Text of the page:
Pom Wonderful Presents The Greatest Movie Ever Sold review

            Despite the fact that Morgan Spurlock built his reputation on a documentary which exposed the extreme health risks of a McDonald’s diet, it is his good nature which sets him apart from other famous documentary filmmakers. Even when exposing some hidden truth about American culture, Spurlock still manages to do so with a good natured attitude. His intention never seems the same as a filmmaker like Michael Moore, and politics has nothing to do with it. Spurlock simply seems to be a happy person, and his curiosity and intelligence allows for a fair consideration of whatever subject he takes on. This time around it is the advertising world, and in order to expose the truth he does not make the industry look stupid. Instead he employs the techniques in his own film, so that we can better understand the process.

            Pom Wonderful Presents the Greatest Movie Ever Sold makes a film about the process of making a film. The sole goal is to create a film about advertising which is funded entirely by product placement and transparent pushing of products. The difficulty is keeping the film honest while also appeasing all of the investors making the film a possibility. Even the title of the film is sponsored by a Pomegranate juice company.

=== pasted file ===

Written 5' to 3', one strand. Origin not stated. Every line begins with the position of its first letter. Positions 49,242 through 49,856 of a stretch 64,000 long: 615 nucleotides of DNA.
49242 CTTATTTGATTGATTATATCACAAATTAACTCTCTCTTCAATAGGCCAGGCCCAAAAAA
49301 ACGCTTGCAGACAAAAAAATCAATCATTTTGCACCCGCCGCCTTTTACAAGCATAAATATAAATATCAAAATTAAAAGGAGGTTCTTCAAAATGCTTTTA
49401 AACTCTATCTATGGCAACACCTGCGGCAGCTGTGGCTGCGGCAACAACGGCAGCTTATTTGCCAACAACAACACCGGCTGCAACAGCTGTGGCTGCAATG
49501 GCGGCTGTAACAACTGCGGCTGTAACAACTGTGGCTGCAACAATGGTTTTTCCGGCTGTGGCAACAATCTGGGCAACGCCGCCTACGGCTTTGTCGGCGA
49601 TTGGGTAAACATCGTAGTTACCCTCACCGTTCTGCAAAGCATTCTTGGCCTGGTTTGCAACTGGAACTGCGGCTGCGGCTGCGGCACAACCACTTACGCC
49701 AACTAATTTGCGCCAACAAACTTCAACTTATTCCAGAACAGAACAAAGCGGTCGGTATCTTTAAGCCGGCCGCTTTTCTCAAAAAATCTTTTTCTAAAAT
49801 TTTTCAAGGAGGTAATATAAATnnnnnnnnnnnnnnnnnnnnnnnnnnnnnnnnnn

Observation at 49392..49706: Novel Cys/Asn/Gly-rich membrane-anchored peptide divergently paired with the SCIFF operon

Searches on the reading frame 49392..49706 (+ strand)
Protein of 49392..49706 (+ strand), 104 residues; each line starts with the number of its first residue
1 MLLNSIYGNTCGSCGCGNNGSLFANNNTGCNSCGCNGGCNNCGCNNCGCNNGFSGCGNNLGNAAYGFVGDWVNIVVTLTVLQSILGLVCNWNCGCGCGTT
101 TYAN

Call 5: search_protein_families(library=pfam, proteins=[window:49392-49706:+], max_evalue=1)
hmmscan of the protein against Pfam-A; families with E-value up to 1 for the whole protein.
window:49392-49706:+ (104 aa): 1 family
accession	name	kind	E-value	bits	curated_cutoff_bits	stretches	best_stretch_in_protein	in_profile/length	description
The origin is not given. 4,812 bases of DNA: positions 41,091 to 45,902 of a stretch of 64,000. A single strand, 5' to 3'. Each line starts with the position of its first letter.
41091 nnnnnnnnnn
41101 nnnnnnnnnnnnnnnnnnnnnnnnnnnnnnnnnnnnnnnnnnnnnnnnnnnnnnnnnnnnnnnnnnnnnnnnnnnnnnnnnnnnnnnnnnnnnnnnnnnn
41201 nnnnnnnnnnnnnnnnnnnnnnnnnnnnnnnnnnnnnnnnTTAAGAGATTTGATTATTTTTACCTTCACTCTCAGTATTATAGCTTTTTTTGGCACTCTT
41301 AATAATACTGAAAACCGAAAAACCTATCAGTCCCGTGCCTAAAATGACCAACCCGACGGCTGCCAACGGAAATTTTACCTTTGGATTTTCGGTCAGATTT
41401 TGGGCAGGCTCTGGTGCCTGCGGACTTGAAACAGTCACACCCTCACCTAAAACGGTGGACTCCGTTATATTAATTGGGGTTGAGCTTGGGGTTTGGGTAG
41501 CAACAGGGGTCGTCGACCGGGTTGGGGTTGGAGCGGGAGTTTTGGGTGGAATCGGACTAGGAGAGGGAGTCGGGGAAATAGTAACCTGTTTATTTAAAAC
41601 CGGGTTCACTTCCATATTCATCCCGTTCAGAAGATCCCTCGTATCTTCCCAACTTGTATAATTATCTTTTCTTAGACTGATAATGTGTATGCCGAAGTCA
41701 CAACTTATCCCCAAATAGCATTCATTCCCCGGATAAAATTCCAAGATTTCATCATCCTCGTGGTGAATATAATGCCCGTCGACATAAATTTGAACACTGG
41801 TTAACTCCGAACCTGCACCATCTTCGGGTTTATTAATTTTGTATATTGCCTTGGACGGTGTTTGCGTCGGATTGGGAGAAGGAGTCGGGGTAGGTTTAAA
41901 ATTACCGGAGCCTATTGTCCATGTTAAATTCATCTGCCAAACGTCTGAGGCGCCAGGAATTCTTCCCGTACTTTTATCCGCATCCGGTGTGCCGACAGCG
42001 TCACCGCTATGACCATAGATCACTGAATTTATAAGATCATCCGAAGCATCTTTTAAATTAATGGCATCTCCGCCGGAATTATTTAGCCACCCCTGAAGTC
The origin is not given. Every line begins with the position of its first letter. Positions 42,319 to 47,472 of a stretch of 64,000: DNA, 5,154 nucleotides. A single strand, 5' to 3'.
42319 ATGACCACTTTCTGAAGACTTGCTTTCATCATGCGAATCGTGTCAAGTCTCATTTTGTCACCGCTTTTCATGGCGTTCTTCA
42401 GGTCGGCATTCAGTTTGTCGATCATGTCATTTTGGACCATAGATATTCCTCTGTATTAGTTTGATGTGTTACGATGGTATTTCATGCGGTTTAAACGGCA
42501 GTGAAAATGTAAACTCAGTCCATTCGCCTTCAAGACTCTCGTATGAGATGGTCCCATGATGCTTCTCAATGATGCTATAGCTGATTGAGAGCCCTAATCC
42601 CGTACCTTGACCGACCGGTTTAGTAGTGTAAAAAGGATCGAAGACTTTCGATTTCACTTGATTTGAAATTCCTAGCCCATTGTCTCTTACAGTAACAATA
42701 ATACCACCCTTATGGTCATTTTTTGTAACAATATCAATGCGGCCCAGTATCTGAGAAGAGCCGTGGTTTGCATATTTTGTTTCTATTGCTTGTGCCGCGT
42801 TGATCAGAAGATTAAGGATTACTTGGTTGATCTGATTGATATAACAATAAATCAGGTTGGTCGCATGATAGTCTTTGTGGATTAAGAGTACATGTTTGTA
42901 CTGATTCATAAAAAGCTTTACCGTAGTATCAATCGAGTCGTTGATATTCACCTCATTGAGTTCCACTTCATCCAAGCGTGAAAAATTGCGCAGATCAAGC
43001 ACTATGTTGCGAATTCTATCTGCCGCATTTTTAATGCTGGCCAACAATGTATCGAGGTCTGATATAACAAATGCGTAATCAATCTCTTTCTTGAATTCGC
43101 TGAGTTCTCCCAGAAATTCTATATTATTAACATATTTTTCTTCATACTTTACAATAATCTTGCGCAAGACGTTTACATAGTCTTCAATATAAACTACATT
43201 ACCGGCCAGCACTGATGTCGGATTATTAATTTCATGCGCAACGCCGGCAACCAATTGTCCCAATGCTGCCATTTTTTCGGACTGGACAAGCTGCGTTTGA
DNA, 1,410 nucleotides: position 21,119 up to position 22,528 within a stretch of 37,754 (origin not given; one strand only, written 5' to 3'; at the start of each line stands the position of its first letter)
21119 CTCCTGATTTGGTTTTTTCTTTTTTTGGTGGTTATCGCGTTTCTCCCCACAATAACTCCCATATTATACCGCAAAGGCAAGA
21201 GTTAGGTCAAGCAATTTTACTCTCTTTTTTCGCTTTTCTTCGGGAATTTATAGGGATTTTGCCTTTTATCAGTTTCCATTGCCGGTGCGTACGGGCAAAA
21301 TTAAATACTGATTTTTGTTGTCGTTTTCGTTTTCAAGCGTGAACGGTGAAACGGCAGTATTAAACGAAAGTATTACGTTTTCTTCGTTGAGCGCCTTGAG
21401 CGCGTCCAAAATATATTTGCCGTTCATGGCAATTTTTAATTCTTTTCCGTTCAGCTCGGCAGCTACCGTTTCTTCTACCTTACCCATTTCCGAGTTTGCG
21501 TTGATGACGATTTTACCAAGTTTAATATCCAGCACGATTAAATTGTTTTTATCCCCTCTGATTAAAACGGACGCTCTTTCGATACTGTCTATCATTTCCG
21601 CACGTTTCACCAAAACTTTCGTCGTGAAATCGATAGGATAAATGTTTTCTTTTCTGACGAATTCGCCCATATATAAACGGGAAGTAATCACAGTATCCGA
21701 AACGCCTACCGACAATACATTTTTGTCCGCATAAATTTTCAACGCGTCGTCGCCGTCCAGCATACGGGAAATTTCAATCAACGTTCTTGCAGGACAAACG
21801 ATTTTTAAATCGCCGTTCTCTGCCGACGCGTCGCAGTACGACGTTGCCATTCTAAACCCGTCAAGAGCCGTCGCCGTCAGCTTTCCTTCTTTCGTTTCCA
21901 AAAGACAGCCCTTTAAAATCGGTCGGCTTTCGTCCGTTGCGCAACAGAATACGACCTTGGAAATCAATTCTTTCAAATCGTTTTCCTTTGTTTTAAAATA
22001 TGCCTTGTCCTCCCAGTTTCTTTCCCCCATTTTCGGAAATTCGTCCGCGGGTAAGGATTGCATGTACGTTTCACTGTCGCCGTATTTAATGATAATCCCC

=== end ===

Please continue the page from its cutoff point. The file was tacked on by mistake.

In between the documentary style exposing of the workings of advertising in the entertainment industry, we follow Spurlock as he visits boardrooms to pitch his idea to several companies. In a mind-bending twist, the film that he is pitching to the companies is actually the film being made in the process. It is a film filled with advertising, while also investigating the manner in which the industry works. Not all is flattering, but all is fair in consideration to the business. There is some eschewing of opinions, but we know that because of the fact that we see the companies making demands about their products in allowing the use in Spurlock’s film. The result is a circular result, one which is surprisingly entertaining despite having no real villain to sort out. Even McDonald’s is safe this time around.

No comments: